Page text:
- Senate President Mike Miller said Wednesday that the geography of Hogan’s supporter base is at the root of the fight over the law, reports Rachel Baye for WYPR-FM. “The governor wants to build roads to Delaware and West Virginia, and you know, at the same time, we say, look, we need to solve problems. Solve those problems on the Eastern Shore, but at the same time, address the immediate problems right now which is the metropolitan areas of Washington, D.C., and Baltimore,” Miller said.
- The editorial board of the Sun calls the compromise just “politics,” and writes that “it didn’t make much sense to us — from a policy standpoint, anyway — that Gov. Hogan acted as if (the transportation scoring bills) was a threat to the very foundations of our republic. It makes even less sense, then, that the Senate is now considering a bill to delay the non-impact of the legislation for another two years.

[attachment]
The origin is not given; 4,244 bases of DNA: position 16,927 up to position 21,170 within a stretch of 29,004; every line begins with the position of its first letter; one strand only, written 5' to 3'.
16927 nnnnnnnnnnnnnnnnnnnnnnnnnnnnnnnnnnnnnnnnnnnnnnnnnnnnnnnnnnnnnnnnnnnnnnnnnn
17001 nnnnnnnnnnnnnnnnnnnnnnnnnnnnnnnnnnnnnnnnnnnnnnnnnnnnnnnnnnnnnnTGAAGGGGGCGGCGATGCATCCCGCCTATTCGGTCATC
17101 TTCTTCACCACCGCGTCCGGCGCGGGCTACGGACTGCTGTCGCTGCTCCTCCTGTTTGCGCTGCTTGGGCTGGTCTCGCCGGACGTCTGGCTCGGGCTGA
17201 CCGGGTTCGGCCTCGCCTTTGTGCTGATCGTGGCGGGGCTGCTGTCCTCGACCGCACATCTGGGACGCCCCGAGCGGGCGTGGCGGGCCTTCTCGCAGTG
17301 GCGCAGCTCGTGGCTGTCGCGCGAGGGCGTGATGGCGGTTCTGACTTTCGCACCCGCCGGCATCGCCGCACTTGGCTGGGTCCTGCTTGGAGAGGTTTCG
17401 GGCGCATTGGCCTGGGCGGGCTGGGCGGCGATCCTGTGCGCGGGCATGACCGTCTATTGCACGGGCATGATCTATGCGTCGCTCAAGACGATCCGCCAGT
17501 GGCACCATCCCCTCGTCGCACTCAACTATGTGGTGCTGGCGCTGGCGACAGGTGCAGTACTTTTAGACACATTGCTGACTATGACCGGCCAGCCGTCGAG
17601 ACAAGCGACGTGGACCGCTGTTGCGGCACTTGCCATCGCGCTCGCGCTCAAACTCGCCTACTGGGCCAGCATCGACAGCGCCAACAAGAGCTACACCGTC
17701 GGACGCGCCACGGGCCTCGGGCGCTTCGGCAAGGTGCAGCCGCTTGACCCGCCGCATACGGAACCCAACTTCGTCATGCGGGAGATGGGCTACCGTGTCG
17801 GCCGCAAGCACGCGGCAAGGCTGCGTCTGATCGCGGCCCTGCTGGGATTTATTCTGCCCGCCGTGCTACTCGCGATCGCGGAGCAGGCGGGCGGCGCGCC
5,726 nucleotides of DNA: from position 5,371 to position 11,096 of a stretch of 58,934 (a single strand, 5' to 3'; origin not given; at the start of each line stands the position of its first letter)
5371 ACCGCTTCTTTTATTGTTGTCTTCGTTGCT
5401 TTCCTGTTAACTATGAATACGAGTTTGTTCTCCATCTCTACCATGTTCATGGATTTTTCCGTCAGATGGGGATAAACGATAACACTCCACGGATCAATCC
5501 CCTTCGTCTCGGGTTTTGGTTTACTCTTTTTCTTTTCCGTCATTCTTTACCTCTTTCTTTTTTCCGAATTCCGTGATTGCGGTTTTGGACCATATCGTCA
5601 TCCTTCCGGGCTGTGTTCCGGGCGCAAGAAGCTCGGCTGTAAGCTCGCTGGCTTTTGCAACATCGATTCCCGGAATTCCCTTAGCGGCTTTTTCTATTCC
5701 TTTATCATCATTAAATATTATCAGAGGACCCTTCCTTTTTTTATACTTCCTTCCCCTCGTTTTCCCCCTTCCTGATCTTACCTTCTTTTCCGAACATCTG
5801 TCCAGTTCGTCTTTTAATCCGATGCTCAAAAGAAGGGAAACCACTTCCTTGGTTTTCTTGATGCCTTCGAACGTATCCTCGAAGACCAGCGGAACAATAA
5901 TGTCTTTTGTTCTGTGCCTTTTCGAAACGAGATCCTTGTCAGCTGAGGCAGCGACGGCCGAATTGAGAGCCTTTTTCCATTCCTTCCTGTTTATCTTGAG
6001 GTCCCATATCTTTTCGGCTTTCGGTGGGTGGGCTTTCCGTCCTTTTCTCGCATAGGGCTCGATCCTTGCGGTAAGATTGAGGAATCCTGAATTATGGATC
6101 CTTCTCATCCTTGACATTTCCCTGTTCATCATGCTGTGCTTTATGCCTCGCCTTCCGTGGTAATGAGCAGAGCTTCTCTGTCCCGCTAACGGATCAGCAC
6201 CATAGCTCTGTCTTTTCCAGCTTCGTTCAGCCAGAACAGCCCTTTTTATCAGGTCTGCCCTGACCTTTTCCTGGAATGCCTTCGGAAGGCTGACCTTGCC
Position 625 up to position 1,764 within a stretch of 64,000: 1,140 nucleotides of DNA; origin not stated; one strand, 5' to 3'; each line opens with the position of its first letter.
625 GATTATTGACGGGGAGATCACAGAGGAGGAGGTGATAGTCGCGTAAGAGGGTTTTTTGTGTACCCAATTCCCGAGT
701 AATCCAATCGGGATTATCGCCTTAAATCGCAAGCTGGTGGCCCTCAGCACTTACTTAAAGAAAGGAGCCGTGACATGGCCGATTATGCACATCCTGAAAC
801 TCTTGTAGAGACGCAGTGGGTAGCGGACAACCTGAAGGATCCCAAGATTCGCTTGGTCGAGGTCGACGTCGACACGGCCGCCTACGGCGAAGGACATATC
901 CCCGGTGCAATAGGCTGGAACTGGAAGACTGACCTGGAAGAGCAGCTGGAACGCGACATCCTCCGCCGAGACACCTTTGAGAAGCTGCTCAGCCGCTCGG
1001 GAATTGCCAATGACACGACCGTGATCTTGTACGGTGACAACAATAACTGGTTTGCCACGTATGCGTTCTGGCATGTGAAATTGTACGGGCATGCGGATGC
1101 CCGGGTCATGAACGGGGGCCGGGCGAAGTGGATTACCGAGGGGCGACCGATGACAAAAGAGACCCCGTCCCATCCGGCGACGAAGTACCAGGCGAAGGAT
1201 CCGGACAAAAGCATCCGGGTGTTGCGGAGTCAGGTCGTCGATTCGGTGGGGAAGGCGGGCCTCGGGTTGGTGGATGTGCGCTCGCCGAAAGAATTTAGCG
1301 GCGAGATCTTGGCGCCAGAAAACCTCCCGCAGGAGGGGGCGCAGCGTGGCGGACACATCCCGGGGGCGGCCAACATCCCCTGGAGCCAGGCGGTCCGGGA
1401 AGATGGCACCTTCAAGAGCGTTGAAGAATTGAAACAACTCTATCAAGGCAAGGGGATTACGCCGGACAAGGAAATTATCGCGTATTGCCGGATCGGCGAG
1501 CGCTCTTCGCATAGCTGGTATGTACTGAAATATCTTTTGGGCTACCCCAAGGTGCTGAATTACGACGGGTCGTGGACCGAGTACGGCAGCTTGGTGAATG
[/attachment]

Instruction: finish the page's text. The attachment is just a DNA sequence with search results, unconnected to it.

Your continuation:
PAID SICK LEAVE: The paid sick leave bills making their way through the legislature “are dead on arrival” if they reach his desk, Gov. Larry Hogan declared Wednesday. Len Lazarick of MarylandReporter.com said he promised reporters “I will veto them immediately” because they have the potential to kill thousands of jobs and “are disastrous for our economy.”
- Reporting for the Sun, Pamela Wood and Erin Cox write that Hogan, a Republican, pushed his own version of a paid sick leave this year, but the Democrat-controlled General Assembly moved forward with proposals crafted by their members that would mandate paid sick time for a greater number of workers.